The Century Foundation has a very interesting debate on health care reform (transcript). Below I have cited some of the more interesting points.
- ERISA. Jacob Hacker, professor of political science at Yale, claims that states attempts at health care reform may be limited by the Employees Retirement Income Security Act (ERISA) of 1974. According to Wikipedia, “ERISA Section 514 preempts all state laws that ‘relate to any employee benefit plan,’ with certain enumerated exceptions.”
- Will providing universal health care attract low-income individuals are be a boon to a state’s economy? According to Jonathan Cohn, editor of the New Republic, “When it comes to, say, welfare, states that make their benefits generous run the risk of becoming a magnet for low-income residents, who (in theory) end up draining state coffers. But establishing statewide universal health care could (again, in theory) have all sorts of salutary economic effects. If a scheme actually eases the burden on business, for instance, it could attract more employers, create more jobs, and create a virtuous cycle of growth.“
- Is employer-provided insurance a good thing? The general consensus of the debate was that the U.S. should abandon employer provided insurance in the long-run; most Westernized countries in Europe (with the exception of Germany) do not base health insurance around the employer. Some of the forum participants worried about an adequate risk-pooling substitute if universal coverage was not implemented. Ezra Klein of The American Prospect proposed a community rating scheme. He also stated that “Thereâs no more unjust, inefficient, absurd, or perverse feature to our system than its tie to employment.” On the other hand, Jonathan Oberlander of the UNC department of Medicine stated “To paraphrase Churchill, employer-based insurance is the worst option for providing health insurance, except for all the others.”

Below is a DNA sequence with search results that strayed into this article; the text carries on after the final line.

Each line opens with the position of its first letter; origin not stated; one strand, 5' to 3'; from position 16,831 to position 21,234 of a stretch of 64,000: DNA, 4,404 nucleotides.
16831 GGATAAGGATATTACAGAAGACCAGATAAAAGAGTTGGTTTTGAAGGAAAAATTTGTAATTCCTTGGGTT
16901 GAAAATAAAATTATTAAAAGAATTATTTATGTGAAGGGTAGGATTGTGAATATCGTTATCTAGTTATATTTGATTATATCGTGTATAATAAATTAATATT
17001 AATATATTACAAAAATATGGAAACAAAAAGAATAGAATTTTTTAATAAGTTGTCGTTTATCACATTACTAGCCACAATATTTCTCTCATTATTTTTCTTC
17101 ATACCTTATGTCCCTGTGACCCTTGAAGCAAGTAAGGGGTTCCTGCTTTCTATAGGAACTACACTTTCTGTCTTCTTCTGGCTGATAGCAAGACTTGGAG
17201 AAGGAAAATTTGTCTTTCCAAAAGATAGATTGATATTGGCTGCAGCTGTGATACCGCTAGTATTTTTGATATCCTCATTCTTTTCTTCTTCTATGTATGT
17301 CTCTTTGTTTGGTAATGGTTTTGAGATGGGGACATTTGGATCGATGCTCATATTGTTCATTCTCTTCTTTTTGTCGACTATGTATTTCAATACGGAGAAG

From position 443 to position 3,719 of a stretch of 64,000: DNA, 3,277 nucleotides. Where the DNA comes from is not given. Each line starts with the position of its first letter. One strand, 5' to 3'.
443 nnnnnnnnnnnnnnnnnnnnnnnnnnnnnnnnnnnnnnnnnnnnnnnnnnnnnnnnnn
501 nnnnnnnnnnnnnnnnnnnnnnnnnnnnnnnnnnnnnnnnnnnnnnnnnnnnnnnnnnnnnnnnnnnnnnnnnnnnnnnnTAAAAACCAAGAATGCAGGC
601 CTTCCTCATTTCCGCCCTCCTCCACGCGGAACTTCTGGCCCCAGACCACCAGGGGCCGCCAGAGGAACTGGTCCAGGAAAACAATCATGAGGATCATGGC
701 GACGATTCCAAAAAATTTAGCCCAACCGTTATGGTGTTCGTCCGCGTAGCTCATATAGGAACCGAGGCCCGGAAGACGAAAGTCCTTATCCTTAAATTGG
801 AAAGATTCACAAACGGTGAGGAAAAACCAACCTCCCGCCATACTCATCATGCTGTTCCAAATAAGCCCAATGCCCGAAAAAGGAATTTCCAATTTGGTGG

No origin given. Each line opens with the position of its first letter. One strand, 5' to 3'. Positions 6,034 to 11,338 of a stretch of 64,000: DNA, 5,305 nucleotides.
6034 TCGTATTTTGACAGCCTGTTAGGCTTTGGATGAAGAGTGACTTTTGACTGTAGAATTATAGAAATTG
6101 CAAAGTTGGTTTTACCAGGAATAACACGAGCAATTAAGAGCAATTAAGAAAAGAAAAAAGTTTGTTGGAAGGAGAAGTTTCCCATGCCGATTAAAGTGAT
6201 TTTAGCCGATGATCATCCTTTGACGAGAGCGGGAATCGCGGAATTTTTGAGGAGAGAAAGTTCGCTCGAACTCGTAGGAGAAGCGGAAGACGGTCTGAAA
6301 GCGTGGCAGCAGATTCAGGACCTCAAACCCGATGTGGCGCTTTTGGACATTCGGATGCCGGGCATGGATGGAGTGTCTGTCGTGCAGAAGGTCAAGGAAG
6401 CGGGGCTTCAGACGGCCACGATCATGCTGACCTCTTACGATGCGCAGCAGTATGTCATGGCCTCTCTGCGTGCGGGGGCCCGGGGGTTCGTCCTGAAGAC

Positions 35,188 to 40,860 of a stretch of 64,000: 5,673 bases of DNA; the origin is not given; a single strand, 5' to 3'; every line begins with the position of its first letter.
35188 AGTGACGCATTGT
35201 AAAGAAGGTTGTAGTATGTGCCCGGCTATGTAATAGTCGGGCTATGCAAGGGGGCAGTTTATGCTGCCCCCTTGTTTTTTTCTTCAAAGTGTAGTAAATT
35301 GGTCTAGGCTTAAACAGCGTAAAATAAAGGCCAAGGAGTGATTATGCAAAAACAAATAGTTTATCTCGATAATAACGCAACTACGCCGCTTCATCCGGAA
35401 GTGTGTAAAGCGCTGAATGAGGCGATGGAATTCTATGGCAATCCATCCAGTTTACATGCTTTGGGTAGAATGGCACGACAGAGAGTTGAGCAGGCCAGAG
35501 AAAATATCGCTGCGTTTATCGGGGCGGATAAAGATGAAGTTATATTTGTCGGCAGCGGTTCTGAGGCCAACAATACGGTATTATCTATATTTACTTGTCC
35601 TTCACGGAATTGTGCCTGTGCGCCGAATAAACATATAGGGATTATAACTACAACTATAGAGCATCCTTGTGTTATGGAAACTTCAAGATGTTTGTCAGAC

- Cost containment. Henry Aaron of the Brookings Institute claimed that “Universal coverage is a precondition for cost control, not the other way around. Only if all people are covered can regulatory measures exercise effective leverage on providers to hold down spending without creating intolerable incentives to deny care to weak payersâthat is, the uninsured.” While universal coverage can reduce cost using a single payer system, it generally does so by restricting consumer choice and stymieing medical innovation. Pursuing a solitary goal of cost containment will not maximize society’s welfare in my opinion.
- Health Care ceilings and floors. Should all individuals receive a minimum health care level (a floor)? Should individuals be able to purchase more comprehensive insurance than is offered by a government’s universal health care plan? Requiring catastrophic health insurance may induce poor individuals to avoid precautionary health services and thus may be more expensive in the long run. On the other hand, having insurance pay for all health costs creates a serious moral hazard problem. Ezra Klein wisely states: “In my ideal world, a national health service would cover basic services and private insuranceâsubsidized for those who need itâwould cover above the limit. Like in France, a high floor and no ceiling is the way to go (by contrast, America has neither ceiling nor floor, and Canada has a high floor and low ceiling).”
- Innovation. One problem with a single payer system is that it will stymie innovation. For instance, Leif Wellington Haase at the Century Foundation asserts, “In theory, private plans ought to have more flexibility to introduce new benefits, coordinate care, measure results, keep down costs, and promote information technology. The managed care ‘revolution’ of the 1990s produced some examples. Kaiser Permanente, the giant California-based HMO, is light years ahead in introducing practical uses of information technology and care coordination. In other countries, the existence of private insurance is a valuable safety valve for people who want to buy upâ? from the governmentâs universal coverage plan. But most efforts by private insurers seem long on public relations and short on reality. The Veteranâs Administration and, increasingly, Medicare have been taking the lead on quality and care coordination.”